Midsummer: How Tuning Into Your Own Body Clock Can Help Your Online Study

It's midsummer! Arden University's Student Support Manager explains how being in tune with your natural body clock can help you get the most out of studying online.

At midsummer in mid-June the UK has the longest days and the shortest nights - a great time to get some extra studying done!

Arden’s Student Support Manager explains how being in tune with your natural body clock can help you get the most out of studying - what ever time of day works best for you.

In the northern hemisphere, the longest day of the year – also called the Summer Solstice - takes place between June 20 and 22 each year. This year it was Saturday, June 20 - when the UK had 16 hours and 38 minutes of daylight.

From now until the winter solstice in mid December UK hours of daylight get slowly shorter and shorter!

Sian explains how knowing the best time of the day to study for your own body-clock can really help students on online or blended learning degree courses.

Sian writes: “People often describe themselves as being a ‘morning person’ or an ‘evening person’, it’s also sometimes known as being a ‘lark” or a ‘night owl’. Larks are most likely to be raring to go in the morning and owls do their best work at night!

"We also use the term ‘chronotype’ to describe a person's natural inclination with regard to the times of day when they prefer to sleep or when they are most alert or energetic. These chronotypes can affect many things including health and wellbeing. 

"A study done recently by Montaruli et al*. (2019) showed that there were significant differences in performance in exams depending on whether you were a ‘morning’ or an ‘evening’ person. So finding your rhythm of study could be really important in increasing your chances of success at higher education – particularly students on blended and online courses.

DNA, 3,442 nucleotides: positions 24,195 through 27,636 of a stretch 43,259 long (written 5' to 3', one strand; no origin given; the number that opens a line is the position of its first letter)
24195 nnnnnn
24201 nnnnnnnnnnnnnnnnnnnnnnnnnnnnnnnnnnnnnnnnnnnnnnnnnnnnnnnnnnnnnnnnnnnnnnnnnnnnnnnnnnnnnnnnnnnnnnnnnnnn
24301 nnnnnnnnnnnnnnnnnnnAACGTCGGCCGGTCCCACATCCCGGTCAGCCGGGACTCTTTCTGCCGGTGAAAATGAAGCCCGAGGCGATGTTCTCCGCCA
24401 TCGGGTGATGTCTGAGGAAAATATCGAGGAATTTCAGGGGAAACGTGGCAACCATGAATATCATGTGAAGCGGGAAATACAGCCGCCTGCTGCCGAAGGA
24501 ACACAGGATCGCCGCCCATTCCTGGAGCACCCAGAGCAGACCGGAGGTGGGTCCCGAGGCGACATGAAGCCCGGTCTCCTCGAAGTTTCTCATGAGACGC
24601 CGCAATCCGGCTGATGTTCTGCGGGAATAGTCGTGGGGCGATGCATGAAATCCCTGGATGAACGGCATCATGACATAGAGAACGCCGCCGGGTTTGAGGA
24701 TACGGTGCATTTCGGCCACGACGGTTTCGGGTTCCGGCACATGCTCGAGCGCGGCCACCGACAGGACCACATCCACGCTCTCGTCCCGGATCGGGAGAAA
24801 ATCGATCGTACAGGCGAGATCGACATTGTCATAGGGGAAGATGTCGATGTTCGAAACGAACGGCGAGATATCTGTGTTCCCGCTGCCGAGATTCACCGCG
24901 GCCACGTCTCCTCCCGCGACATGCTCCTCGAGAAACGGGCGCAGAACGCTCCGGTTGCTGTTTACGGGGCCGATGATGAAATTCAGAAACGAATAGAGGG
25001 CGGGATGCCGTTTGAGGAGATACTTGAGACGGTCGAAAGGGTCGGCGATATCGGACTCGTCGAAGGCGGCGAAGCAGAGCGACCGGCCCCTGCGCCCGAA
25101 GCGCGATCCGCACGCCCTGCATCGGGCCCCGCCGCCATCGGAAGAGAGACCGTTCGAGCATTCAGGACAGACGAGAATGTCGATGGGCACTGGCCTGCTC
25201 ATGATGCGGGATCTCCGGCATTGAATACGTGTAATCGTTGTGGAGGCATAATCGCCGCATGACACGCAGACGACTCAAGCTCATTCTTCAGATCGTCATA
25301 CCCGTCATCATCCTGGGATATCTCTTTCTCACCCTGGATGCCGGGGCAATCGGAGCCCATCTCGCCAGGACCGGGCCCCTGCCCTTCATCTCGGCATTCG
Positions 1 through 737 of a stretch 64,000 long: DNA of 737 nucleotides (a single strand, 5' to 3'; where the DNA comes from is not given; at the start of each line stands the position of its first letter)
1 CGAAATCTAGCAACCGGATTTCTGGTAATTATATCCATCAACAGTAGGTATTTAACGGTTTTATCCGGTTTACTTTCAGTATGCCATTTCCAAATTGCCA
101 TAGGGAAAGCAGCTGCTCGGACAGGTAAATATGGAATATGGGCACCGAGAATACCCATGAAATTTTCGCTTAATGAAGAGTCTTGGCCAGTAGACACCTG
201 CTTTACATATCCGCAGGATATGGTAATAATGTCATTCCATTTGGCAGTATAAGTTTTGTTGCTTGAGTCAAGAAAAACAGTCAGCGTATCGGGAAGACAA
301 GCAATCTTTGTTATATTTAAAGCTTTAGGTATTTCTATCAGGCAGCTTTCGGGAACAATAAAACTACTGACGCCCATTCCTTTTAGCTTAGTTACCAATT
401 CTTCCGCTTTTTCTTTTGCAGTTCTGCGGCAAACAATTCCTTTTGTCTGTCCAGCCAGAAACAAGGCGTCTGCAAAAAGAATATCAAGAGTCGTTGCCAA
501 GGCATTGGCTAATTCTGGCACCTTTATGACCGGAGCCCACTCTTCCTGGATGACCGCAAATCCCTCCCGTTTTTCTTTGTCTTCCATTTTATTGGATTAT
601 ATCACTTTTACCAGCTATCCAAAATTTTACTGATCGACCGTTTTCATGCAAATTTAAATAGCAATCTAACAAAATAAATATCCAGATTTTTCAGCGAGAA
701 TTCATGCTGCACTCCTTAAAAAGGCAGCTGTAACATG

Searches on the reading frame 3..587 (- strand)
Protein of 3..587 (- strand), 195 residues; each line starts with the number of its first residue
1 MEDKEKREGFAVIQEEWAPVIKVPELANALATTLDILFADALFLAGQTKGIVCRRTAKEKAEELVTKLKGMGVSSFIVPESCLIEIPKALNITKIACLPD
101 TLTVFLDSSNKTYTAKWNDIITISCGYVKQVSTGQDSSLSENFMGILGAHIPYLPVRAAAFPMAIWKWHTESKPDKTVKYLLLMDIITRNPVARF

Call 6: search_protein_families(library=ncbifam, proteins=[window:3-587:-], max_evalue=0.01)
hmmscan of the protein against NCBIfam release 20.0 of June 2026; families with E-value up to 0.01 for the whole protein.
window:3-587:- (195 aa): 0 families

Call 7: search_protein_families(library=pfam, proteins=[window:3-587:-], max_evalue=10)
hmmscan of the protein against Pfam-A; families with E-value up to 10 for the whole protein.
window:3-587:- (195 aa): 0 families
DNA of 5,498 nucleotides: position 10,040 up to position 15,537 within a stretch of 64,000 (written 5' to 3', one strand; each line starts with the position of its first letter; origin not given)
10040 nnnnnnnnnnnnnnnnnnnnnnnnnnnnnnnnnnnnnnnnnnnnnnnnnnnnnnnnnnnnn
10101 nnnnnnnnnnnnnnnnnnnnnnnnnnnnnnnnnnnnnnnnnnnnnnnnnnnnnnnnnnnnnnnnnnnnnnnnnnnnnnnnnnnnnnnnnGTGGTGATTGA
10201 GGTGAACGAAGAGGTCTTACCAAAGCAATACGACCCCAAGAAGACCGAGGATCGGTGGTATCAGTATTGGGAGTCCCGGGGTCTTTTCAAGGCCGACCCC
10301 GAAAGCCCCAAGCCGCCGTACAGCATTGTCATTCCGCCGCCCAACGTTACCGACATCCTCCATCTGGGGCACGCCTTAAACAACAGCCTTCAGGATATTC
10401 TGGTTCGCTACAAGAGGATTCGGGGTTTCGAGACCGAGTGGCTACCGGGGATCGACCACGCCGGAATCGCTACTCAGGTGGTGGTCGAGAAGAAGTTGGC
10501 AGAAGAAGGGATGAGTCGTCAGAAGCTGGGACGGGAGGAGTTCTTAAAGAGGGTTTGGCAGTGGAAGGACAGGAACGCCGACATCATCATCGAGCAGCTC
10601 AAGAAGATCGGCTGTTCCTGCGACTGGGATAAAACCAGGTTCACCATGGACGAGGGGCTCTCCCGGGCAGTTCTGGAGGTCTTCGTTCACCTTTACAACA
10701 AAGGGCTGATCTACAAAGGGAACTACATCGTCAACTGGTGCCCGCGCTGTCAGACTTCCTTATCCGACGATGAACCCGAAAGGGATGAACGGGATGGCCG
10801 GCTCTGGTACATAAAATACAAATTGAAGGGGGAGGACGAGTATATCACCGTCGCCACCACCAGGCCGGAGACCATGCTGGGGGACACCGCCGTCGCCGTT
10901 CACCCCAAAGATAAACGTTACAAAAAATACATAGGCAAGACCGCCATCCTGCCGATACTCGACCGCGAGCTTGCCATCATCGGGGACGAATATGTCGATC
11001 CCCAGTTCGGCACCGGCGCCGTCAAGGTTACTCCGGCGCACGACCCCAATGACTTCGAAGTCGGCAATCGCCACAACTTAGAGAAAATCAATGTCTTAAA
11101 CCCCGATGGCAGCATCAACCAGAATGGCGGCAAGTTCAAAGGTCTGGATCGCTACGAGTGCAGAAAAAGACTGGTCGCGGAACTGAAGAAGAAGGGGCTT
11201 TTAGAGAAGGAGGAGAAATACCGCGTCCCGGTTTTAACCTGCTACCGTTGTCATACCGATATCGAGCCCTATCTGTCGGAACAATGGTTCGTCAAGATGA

"The joy of online or blended learning is the flexibility that this gives. There is an emphasis on self-directed learning, outside of formally timetabled sessions, and working out how best to do this for yourself can feel challenging, but the ability to work with your natural rhythm and develop that study pattern can really help. 

"Knowing and understanding your natural rhythms can help you and those around you to plan your distance learning effectively.

Lark or owl?

Sian explains: "If you know you are a morning person, how can you maximise that time. Maybe get up half an hour earlier than you normally would, and dedicate that time to study, with any work or other commitments taking place after that. 

"Alternatively, if you’re an ‘evening person’, you may find that you best prioritise study in the evenings when your creativity is at its peak. 

"Chances are though – like many of our Arden students - you may have other commitments to manage around your studies, so taking some time to think about when you are best at each activity might also be really helpful, especially if you would consider yourself neither a complete morning or evening person. You may find reading easier in the evening but producing written reports, data visualisations or creative content flows better in the morning.

"Being aware of factors that affect your natural rhythms is also important. You may be a night owl with young children who get up early, who mean that you have to be more like a lark. You may be a morning lark who works night shifts, meaning your sleep pattern isn’t optimal. When planning how to manage your studies around your commitments and then considering your rhythms, its crucial to be honest with yourself and what will work. 

Quality over quantity -  an important consideration. 

Sian says: "When can you get quality time to spend on your studies that suits your chronotype? Also, talking to your support network about your natural rhythms can be really helpful. Could your partner look after the children first thing in the morning so you can study, and you take the lead with them at night for example, or vice versa?

Take a risk and try some different things, relating to your type, you never know what you might learn about yourself!"

Montaruli, A., Castelli, L., Galasso, L., Mule., A., Bruno, E., & Esposito, F., 2019. Effect of chronotype on academic achievement in a sample of Italian University students. The Journal of Biological and Medical Rhythm Research 36(11) 1482-1495